Marijuana induced Anxiety, Panic Attacks Teens and Children

Overall, based on available research, it does appear that marijuana can cause anxiety, and isn’t a great treatment for anxiety. Should you decide to continue (or start) using marijuana, remember that you absolutely need to combine it with non-medical, non-medicinal treatments.

The most common unpleasant side-effects of occasional marijuana use are anxiety and panic reactions. These effects may be reported by users, and they are a common reason for discontinuation of use; more experienced users may occasionally report these effects after receiving a much larger than usual dose of THC.

Marijuana smoking or ingestion of THC increases the heart rate by 20-50% within a few minutes to a quarter-of-an-hour; this effect lasts for up to 3 hours. Blood pressure is increased while the person is sitting, and decreased while standing.

The majority of all adverse responses to marijuana are panic reactions in which people begin to fear that they are dying or losing their minds. Panic reactions, or “bad trips”, may become so severe as to be incapacitating. Experts reports that roughly 50% of marijuana smokers in the United States have on some occasion experienced this adverse reaction.The most common disturbing reaction to marijuana is acute anxiety. The user becomes fearful of dying or going insane. Mounting anxiety may lead to panic.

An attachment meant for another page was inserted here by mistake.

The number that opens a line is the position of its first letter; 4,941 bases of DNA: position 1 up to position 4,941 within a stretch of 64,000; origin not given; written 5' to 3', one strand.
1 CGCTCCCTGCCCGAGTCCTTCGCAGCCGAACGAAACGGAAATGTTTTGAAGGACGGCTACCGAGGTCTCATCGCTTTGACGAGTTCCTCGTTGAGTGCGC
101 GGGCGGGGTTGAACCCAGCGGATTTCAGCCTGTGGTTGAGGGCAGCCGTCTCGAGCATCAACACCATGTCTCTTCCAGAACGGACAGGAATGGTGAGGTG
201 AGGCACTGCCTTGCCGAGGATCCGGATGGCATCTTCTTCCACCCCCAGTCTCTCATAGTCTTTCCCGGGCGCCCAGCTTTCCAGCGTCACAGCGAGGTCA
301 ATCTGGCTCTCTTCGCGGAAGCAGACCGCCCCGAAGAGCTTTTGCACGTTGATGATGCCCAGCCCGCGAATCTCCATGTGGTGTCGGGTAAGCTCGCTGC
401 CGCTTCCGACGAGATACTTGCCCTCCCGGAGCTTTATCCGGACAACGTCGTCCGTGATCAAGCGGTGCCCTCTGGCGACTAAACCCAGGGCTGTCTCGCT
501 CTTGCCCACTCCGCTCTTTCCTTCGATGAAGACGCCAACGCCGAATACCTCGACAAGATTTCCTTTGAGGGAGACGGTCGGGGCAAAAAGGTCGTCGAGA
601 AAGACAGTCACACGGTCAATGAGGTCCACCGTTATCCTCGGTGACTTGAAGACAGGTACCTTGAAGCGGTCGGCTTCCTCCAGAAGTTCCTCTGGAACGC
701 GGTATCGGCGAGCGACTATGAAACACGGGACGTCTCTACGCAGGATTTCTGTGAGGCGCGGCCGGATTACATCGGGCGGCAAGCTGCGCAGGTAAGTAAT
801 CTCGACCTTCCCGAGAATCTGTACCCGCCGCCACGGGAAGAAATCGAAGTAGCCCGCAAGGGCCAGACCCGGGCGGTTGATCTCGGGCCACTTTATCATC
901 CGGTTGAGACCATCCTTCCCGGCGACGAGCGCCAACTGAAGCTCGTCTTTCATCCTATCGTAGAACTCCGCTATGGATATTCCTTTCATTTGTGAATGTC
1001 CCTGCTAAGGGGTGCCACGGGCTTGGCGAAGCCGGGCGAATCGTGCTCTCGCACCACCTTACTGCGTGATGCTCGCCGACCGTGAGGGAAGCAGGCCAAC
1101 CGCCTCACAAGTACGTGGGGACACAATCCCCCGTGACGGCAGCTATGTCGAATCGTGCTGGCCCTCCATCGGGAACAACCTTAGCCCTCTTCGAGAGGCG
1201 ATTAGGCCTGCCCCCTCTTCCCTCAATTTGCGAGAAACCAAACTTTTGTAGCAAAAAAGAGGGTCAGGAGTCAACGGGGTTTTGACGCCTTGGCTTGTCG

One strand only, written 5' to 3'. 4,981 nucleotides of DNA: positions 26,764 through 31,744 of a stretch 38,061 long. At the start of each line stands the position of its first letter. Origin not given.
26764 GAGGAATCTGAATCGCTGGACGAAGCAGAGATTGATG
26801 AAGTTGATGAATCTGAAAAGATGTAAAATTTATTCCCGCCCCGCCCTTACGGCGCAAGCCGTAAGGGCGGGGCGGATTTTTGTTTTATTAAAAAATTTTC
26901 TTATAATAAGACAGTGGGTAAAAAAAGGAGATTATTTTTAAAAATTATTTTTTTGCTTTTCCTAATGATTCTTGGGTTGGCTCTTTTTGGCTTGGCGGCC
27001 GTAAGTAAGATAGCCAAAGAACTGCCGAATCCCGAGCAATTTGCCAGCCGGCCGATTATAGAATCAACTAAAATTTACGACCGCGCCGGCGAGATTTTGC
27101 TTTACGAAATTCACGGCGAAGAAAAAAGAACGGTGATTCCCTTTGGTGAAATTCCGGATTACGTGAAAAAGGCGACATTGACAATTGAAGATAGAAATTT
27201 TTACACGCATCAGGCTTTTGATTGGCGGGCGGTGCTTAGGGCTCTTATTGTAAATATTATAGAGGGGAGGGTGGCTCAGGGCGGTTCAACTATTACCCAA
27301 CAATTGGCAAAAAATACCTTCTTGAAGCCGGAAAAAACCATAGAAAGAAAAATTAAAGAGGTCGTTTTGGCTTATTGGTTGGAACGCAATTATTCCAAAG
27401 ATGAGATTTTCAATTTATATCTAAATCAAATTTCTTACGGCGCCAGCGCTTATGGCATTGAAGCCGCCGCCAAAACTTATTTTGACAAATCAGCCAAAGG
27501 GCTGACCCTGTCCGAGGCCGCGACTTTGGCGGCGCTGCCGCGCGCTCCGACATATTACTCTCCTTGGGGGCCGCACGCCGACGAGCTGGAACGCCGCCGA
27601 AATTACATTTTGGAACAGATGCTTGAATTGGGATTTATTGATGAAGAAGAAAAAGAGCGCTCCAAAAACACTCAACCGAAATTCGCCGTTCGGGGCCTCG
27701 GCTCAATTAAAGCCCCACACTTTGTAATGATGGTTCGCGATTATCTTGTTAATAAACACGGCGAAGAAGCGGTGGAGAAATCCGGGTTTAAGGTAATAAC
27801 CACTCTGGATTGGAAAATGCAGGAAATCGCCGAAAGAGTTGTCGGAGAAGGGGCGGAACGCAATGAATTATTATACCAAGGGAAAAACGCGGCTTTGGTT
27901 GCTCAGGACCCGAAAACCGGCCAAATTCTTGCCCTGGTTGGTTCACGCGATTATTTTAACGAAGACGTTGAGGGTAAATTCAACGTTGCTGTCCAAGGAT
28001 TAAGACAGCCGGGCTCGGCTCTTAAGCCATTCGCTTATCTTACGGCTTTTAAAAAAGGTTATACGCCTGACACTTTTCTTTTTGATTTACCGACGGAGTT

Most studies contribute a panic attack to THC, the psychoactive part of the plant. Strains that are higher in cannabidiol (CBD) tend to counter THC. This would mean medical strains or an indica, which has a higher ratio of cannabidiol to THC than a sativa, which is mainly THC. Cannabidiol has anti-anxiety properties that counter the effect of THC. This is probably because it decreases the rate of THC to clear from the body, perhaps by interfering with the metabolism of THC in the liver. It is also responsible for a majority of the medicinal properties of cannabis and relieves things like convulsions, inflammation, anxiety, and nausea.

A substance-induced anxiety disorder is  categorized based on whether the prominent feature is generalized anxiety, panic attacks, obsessive-compulsive symptoms, or phobia symptoms. In addition, the disorder is  based on whether it began during intoxication on a substance or during withdrawal from a substance. A substance-induced anxiety disorder that begins during substance use can last as long as the drug is used. A substance-induced anxiety disorder that begins during withdrawal may first manifest up to four weeks after an individual stops using the substance.

Articles are not to be taken as a substitute for professional advice or counseling.